Those are not particularly useful things to know, though. So:
Lesson 1. You have to start somewhere.
Something I re-learned again, for like the hundredth time, is that you won’t get anything done unless you sit down and write. Nearly every single day of November, I didn’t want to write. The first few days I was curious to see how this new story idea would turn out, but it quickly turned out that this new story idea was nowhere near ready to be written. I ran into plot problems big enough to drive a space freighter through by the second day. On top of that, my writing was dry, stilted, boring, and generally terrible.
It was very hard to continue writing on something that I knew was bad. And I’m not talking about the oh-that’s-just-your-insecurities-talking bad. I mean objectively, conclusively, definitively, not-even-remotely-publishable bad. But I made an astonishing discovery. No matter how much I didn’t want to write, if I sat down and started writing anyway, there was almost always a point when I stopped thinking "This story is stupid I don’t want to do this when will this torture end" and started thinking "oh cool maybe if I do this it won’t be so bad after all."
You would think it would be self-evident that one needs to write to overcome "writer’s block," but it’s a lesson that’s easy to forget, and it’s always a surprise to re-discover it.
Lesson 2. Keep writing sessions short.
Surprisingly, sitting down to write sixteen hundred words all at once is rather daunting when you are not in the mood for writing. So I came up with a simple little writing schedule in order to reduce the number of words I had to write in any given session. It involved short writing "sprints" and it went something like this:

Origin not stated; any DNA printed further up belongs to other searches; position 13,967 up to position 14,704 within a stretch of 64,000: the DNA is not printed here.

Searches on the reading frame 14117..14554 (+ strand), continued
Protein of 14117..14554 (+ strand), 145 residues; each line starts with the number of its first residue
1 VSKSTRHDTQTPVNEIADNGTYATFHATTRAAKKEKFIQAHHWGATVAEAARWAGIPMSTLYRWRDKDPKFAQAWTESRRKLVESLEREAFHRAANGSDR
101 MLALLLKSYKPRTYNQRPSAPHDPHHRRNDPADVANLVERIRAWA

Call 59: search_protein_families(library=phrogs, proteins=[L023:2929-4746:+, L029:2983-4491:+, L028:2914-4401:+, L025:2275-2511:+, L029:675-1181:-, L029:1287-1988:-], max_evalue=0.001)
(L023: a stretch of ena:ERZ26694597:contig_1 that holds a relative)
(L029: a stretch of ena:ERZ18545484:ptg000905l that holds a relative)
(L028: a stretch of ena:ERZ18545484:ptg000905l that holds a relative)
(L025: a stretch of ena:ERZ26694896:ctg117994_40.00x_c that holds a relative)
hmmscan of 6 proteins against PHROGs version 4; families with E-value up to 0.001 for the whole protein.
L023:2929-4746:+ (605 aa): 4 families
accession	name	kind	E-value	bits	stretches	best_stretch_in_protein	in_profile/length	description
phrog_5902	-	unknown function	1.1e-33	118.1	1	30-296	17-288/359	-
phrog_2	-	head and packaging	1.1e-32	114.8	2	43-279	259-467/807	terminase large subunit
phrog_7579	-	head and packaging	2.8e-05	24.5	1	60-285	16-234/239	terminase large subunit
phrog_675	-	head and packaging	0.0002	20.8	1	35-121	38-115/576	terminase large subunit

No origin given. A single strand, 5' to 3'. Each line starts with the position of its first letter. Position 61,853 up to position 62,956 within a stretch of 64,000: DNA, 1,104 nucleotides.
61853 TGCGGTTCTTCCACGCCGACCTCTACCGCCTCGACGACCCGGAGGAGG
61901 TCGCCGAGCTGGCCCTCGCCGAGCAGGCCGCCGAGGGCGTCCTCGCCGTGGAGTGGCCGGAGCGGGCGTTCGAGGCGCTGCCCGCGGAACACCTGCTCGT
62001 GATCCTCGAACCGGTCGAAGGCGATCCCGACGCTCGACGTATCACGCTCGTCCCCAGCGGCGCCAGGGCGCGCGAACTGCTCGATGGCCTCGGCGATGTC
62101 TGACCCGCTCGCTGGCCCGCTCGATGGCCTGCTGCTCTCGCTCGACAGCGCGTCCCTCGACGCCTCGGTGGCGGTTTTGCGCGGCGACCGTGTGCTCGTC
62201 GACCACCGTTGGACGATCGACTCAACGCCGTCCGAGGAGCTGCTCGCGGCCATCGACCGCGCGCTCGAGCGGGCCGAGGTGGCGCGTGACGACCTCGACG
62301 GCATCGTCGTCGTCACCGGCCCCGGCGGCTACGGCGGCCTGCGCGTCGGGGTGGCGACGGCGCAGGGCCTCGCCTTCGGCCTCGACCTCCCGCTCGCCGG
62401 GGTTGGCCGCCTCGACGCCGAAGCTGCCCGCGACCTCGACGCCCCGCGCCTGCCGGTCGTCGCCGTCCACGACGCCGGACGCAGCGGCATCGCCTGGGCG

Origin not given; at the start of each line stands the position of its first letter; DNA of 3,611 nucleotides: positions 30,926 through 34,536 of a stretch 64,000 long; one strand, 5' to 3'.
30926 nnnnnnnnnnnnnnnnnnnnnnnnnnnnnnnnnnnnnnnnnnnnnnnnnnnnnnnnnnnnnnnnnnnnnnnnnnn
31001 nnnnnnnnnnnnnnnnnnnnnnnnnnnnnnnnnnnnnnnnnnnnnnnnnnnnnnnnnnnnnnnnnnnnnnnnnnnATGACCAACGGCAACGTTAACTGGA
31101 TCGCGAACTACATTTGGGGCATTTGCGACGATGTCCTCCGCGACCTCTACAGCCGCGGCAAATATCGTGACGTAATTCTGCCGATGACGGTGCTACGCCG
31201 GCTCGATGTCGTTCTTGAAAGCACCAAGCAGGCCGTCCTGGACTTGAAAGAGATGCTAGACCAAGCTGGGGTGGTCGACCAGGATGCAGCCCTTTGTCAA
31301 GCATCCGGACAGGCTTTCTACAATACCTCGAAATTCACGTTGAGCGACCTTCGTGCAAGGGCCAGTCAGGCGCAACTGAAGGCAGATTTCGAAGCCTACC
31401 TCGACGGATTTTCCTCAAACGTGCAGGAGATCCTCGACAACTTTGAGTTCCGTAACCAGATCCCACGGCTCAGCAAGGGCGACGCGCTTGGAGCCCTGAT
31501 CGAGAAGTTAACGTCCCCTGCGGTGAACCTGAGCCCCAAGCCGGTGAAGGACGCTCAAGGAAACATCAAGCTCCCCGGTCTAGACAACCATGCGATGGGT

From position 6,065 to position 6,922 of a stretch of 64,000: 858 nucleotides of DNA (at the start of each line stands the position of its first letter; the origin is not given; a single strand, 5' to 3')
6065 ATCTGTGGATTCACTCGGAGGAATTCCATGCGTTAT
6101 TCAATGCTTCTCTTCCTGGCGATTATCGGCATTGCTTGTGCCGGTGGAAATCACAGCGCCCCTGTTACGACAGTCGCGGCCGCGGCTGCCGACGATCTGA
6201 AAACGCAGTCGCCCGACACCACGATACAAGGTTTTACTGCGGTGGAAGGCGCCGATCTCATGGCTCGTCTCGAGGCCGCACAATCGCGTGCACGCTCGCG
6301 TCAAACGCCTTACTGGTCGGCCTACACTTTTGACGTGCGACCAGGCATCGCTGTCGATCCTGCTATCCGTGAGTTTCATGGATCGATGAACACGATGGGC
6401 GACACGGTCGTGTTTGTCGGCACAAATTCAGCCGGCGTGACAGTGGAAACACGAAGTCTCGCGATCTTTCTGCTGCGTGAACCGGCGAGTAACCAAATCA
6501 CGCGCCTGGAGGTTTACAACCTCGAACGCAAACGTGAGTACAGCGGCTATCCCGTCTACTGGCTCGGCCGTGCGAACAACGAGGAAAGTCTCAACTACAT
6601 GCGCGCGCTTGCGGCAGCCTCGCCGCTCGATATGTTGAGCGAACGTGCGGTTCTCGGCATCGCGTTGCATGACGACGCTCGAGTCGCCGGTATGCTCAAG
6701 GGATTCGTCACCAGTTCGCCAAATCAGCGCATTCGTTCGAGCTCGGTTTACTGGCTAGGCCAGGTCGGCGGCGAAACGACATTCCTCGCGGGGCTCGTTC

Begin typing at the top of the hour. Set a word count goal of say 250 or 500 words, depending on how ambitious you feel. Something you can realistically do in 10-15 minutes. Stop when you reach that goal. Set an alarm for the bottom of the hour. Set it aside and do something that you want to do until the alarm goes off. At the bottom of the hour, begin typing again, setting another word count goal of 250 or 500 words. Keep repeating until you have a sufficient number of words for the day. Over the course of three or four hours, it adds up surprisingly fast.
There are two reasons I think this strategy worked for me. The first is that because the word count goal was small, it felt like the suffering I would have to endure was relatively short. The second reason it worked is that over the course of an hour or more, it didn’t "feel" like I had been doing an onerous chore, because I had also been doing something I enjoyed.
Lesson 3. Add a proxy character.
This is something that I think I will embrace in every first draft going forward. During NaNo, I inserted a silly character into the story who I called a plot demon. (I had done this once before in a draft that was dying and needed some ideas.) Whenever somebody said or did something that didn’t make sense, the plot demon would step in and tell everyone what they were doing wrong. If I didn’t know what to do next, the plot demon would step in and start a conversation among the characters about how they should advance the plot, or what they should have done differently in previous scenes.
I found it to be a great way to keep moving forward, and it kept the writing fun so it didn’t feel like I was on a death march during the parts where I wasn’t feeling inspired (in this case, the entire thing from start to finish). In a way, it relieved the burden of having to write a perfect draft. "I know I won’t be keeping this plot demon, so it’s okay to write whatever. It’s even okay to make a spelling mistake or two."